Decoding Morse Code With F# Comprehensions

In my last post I showed how to decode morse code in Python using list comprehensions. In this post I show how to do it in F# instead.

First using list comprehensions:

let codes =
    [("A",".-");   ("B","-..."); ("C","-.-."); ("D","-.."); ("E",".");
     ("F","..-."); ("G","--.");  ("H","...."); ("I","..");  ("J",".---");
     ("K","-.-");  ("L",".-.."); ("M","--");   ("N","-.");  ("O","---");
     ("P",".--."); ("Q","--.-"); ("R",".-.");  ("S","..."); ("T","-");
     ("U","..-");  ("V","...-"); ("W",".--");  ("X","-..-");("Y","-.--");
     ("Z","--..")]
let rec decode input =
    if input = "" then [""]
    else [ for c, code in codes when input.StartsWith(code)
           for rest in decode(input.Substring(String.length code))
           -> c + rest ]

As it can be seen the code is almost identical to the Python code. Incidentally, I could not find a function equivalent to Python’s startswith method in the O’Caml standard library (without using regular expressions). Fortunately F# came with one from the .NET library.

Much to my the surprise the compiled F# (running on Mono 1.2.4) is 4 times slower that the Python code. I then rewrote the program to use sequence comprehensions:

let rec decode input =
    if input = "" then { -> "" }
    else { for c, code in codes when input.StartsWith(code)
           for rest in decode(input.Substring(String.length code))
           -> c + rest }

This version runs faster, and uses only a constant amount of memory. Still the Python version is three and half times faster.

I then tried to run the programs on an other computer with Microsoft’s .NET implementation. This improved the F# running times a lot. However, they are still 40% to 80% slower than the Python version.

Chart of F# vs Python on morse code decoding

My current guess is that Python is much better at handling strings than .NET.

The actual numbers:

Linux, Mono Vista, MS .NET
Program Time
sec
Ratio Time
sec
Ratio
morse.py 7.94 ± 0.05 1 11.03 ± 0.03 1
morse.fs 33.07 ± 0.19 4.17 19.65 ± 0.33 1.78
morse-seq.fs 28.1 ± 0.59 3.54 16.12 ± 0.36 1.46

Update 2007-11-12 Added test files:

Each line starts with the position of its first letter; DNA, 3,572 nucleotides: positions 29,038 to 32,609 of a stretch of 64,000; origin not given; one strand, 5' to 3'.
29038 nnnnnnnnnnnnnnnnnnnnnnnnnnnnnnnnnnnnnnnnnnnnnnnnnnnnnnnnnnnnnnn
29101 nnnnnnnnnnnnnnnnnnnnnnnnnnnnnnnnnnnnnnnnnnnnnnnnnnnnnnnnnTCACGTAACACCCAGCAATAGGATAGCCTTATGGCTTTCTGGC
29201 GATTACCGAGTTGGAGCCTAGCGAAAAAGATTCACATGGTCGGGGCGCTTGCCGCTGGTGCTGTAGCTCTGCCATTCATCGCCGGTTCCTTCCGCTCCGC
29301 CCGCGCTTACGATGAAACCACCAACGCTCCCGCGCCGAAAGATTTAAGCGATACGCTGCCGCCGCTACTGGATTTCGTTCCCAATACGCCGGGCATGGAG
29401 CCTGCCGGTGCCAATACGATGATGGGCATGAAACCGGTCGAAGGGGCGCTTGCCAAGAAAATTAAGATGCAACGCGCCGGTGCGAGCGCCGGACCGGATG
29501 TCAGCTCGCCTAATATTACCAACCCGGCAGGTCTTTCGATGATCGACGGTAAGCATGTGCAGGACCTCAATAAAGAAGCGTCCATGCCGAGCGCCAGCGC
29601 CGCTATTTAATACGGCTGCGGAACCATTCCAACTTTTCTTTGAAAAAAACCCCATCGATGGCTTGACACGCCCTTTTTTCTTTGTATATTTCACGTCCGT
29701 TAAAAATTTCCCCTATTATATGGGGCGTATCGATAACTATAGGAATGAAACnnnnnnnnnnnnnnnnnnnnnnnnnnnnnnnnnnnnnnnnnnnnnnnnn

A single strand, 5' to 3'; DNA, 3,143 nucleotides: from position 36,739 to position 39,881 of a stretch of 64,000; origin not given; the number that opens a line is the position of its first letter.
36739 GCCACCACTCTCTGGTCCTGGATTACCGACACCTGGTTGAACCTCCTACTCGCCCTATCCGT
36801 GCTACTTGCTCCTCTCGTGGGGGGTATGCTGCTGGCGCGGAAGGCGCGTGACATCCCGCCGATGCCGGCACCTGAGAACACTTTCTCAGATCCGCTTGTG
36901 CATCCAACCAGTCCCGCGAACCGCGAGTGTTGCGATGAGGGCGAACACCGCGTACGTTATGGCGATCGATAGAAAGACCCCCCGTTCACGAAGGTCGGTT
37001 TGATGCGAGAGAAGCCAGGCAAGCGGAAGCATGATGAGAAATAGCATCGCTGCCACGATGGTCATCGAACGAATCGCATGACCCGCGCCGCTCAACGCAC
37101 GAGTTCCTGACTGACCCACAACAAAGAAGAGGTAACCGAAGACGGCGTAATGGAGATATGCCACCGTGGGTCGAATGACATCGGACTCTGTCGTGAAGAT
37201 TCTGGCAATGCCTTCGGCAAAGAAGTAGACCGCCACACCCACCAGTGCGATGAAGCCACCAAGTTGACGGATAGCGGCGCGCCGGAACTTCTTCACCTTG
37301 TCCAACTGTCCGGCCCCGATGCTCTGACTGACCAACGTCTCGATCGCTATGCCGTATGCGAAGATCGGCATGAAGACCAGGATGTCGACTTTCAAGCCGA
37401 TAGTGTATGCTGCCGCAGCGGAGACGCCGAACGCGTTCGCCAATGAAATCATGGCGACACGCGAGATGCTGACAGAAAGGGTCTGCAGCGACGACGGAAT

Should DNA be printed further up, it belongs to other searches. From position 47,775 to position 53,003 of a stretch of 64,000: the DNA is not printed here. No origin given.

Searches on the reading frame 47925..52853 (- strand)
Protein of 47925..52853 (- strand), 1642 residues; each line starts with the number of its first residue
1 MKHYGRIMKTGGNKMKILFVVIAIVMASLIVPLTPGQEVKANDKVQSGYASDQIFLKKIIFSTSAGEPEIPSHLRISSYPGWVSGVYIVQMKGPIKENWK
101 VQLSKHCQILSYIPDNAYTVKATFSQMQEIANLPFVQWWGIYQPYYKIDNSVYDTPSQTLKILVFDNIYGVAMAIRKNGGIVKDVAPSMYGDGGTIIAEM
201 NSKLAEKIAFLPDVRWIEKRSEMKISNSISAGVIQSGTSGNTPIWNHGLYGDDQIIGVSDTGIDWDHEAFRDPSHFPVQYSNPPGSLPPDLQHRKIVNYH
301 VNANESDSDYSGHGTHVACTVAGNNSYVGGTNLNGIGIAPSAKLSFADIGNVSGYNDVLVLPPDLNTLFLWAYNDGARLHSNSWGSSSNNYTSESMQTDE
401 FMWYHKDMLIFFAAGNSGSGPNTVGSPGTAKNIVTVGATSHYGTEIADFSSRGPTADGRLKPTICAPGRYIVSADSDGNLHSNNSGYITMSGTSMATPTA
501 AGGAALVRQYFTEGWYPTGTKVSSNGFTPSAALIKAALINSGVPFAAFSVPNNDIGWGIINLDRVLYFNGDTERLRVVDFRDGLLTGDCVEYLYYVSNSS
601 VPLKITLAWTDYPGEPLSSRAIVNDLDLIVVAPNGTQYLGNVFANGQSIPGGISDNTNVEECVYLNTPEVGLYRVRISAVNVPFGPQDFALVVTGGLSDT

5 thoughts on “Decoding Morse Code With F# Comprehensions

  1. My understanding is that at least in the non-Windows case F# is still using the pre-generics runtime because we do not support precompilation of assemblies when they contain generic code.

    I believe that if you force F# to use the 2.0 profile version you will get better performance under Mono.

  2. Hi Miguel

    A quick test with the flags --generics --cli-version 2.0 to fcs gives no difference in performance.

    I am just about to complete a version in C# to see if it F# or CLR that is the problem.

  3. Hi Robert,

    I have added links to the python version and the two F# versions I have used.

    Note that, I do know that the algorithm that all versions of the program uses is not optimal. It would, for instance, be better to generate the solutions backwards. So that suffixes for strings that starts with A or ET, for instance, is only generated once.

    Let me know your findings.

    Cheers,

    –Ken

  4. Hi Ken,

    Nice code! I’m glad you spotted the sequence expression optimization: that’s very nice.

    With regard to performance: we’ve tracked this as bug 1253 in our internal database. The issue has been resolved and the optimizations will be available in the next release. You should see substantial improvements across the board here.

    After the optimziations are made the sample code as written becomes dominated by string allocations, and hence the performance is not really a language issue: it becomes more to do with string representations and allocation rates. For example your use of Unicode strings here will mean you pay extra, and perhaps byte strings should be used instead. But as you know the algorithm has room for improvement because of over-allocation.

    With regard to sequence expressions, the ideal implementation is to generate C#-style iterator classes. That is something we expect to do at some point: it means certain very elegant sequence expressions will execute extremely efficiently. However, the current performance profile of sequence expressions is good for most applications.

    Kind regards
    Don

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